Not so sure PG – the ad highlighted Kiwibuild disaster and as an added bonus also highlighted a nonsense response from the govt who attacked the ad for sexism (a man can never correct a woman because that is sexist, a woman correcting a man is ok though) but not the actual point the ad made.

          • Duker

             /  February 14, 2019

            What government response…weren’t they just some random snowflakes

        • Corky

           /  February 14, 2019

          The add is so-so..but the reaction is gold. Are National turning the liberal-based social media against themselves and the left?

          As long as they space these adds out, they may be of some value. There’s only so much limp-arse liberal bs the public can take..I believe. I hope.

    • Duker

       /  February 14, 2019

      Didn’t they admit first home buyers aren’t going to buy off the plan. They want a completed house to walk through

      • Kitty Catkin

         /  February 15, 2019

        The ad makes the point very well….33 houses a day to meet the target ! Yeah, right.

  1. Duker

     /  February 14, 2019

    Just checked national party 2017 Housing policy ..guess what

    And our Government Building Programme will deliver 34,000 new houses over the next ten years on government land.

    That’s 3400 government houses per year EXTRA promised by national …but wait there’s more…

    As the TOTAL build was ‘promised’ to be 200,000 over 6 years, which is an extra 5000 per year over the 2017 numbers.

    • High Flying Duck

       /  February 14, 2019

      “Freeing up Crown Land to see 34,000 more affordable, market and social houses built over the next ten years”

      Infrastructure fund, RMA reform, increased home start. It was a good package but it’s all ifs and maybe’s so we’re left with all 50-something Kiwibuild houses that can sit vacant until someone wants one.

      • Duker

         /  February 14, 2019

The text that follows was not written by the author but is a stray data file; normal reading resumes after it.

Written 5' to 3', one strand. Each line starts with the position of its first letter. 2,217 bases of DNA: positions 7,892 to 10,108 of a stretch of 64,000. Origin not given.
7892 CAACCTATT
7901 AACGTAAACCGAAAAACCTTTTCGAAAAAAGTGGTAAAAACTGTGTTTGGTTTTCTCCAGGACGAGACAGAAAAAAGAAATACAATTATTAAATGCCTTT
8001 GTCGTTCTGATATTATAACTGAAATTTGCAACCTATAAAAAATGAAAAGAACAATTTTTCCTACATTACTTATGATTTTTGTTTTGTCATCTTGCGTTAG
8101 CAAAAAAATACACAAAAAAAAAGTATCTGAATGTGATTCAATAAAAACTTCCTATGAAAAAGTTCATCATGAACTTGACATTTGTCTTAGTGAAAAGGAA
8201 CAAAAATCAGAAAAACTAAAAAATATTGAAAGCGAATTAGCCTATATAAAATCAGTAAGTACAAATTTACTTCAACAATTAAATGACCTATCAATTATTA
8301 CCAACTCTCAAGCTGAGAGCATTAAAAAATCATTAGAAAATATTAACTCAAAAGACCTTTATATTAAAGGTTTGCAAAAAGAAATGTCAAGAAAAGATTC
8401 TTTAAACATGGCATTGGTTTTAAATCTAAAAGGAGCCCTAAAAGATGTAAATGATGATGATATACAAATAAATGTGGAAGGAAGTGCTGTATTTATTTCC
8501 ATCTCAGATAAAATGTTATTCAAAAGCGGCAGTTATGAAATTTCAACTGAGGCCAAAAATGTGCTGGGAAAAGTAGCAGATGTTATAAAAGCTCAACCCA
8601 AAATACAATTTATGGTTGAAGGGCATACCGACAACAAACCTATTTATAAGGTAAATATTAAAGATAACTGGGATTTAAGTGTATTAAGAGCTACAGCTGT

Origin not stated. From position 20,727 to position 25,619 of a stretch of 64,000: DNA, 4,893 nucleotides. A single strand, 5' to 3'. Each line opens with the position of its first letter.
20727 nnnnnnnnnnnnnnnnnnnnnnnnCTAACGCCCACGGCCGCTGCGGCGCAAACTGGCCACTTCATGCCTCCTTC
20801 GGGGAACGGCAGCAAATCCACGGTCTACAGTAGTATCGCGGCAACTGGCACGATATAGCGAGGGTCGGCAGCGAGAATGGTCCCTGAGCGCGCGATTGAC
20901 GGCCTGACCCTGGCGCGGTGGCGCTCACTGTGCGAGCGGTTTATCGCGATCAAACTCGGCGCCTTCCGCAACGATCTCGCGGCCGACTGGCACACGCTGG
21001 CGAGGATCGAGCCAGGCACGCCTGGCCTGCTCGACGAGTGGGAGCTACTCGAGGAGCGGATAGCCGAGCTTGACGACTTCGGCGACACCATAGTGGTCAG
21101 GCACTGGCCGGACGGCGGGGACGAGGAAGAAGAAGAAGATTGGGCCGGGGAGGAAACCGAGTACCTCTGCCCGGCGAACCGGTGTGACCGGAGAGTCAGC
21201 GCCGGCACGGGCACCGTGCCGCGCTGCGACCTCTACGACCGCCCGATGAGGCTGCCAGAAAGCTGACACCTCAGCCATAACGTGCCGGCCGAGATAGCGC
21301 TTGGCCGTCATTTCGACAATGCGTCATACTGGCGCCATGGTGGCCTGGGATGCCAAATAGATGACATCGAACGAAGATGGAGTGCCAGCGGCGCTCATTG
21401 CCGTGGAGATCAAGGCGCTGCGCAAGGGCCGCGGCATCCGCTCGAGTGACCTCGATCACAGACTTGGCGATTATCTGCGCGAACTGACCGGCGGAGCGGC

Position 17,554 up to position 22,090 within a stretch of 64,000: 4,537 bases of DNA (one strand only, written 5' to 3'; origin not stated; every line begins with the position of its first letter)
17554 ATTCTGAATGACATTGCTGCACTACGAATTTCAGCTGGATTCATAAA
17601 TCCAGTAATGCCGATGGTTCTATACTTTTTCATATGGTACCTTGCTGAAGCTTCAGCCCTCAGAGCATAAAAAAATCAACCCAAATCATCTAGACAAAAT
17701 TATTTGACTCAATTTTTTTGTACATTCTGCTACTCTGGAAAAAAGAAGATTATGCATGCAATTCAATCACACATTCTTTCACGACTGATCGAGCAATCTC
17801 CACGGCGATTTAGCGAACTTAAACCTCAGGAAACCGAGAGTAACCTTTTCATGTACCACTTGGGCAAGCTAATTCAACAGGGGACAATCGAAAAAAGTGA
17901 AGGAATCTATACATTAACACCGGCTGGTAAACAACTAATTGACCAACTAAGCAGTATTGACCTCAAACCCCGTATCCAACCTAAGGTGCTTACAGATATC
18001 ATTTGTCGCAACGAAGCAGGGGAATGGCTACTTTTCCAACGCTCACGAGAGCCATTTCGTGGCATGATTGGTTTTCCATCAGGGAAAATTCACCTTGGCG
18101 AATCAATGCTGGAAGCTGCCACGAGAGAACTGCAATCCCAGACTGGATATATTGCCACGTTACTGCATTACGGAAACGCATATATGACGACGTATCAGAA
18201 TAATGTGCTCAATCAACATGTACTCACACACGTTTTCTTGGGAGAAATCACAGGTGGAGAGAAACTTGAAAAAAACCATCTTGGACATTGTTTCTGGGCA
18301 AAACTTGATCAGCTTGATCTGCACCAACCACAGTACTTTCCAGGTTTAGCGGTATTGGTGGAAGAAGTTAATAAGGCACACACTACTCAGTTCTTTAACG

We’ll have 5000 by when the election comes round

        • High Flying Duck

           /  February 14, 2019

          Will “we”?
          Will any have buyers?
          And who is the target market again?

          • Duker

             /  February 14, 2019

            That number was Nationals target for ‘government houses’…. We’re they misinformed too?

        • High Flying Duck

           /  February 14, 2019

  2. Duker

     /  February 14, 2019

    General Eisenhower once said, ‘Pessimism never won any battle.’ It’s the optimists who are the makers of history. The pessimists can bellyache all they want. But it’s the optimists who push history forward……

    • Gezza

       /  February 14, 2019

      You have to remember that critics aren’t necessarily pessimists though. In politics the worst critics & complainers are usually actually optimists. They’re optimistic that their criticisms will strike a chord with the swing voters, which will see the other lot turfed out at the next election and their botties ensconced in the government benches.

  3. Alan Wilkinson

     /  February 14, 2019

    This is what happens when you don’t elect a bunch of incompetent fools but Winston decides they should govern anyway.

    • Duker

       /  February 15, 2019

      .So the Incompetence for years with NZTA overseen by Bridges doesnt count ?

  4. david in aus

     /  February 14, 2019

    They would be better off building factories to prefabricate parts of houses. That way they will be involved in capital intensive areas and not competing with the private developers for the same workforce.

    They will be establishing capacity and improving productivity.

    Unfortunately for politicians, it doesn’t make good photo opportunities.

  1. Reserve Bank predictions about KiwiBuild – very slow, and crowding out private development — Your NZ – NZ Conservative Coalition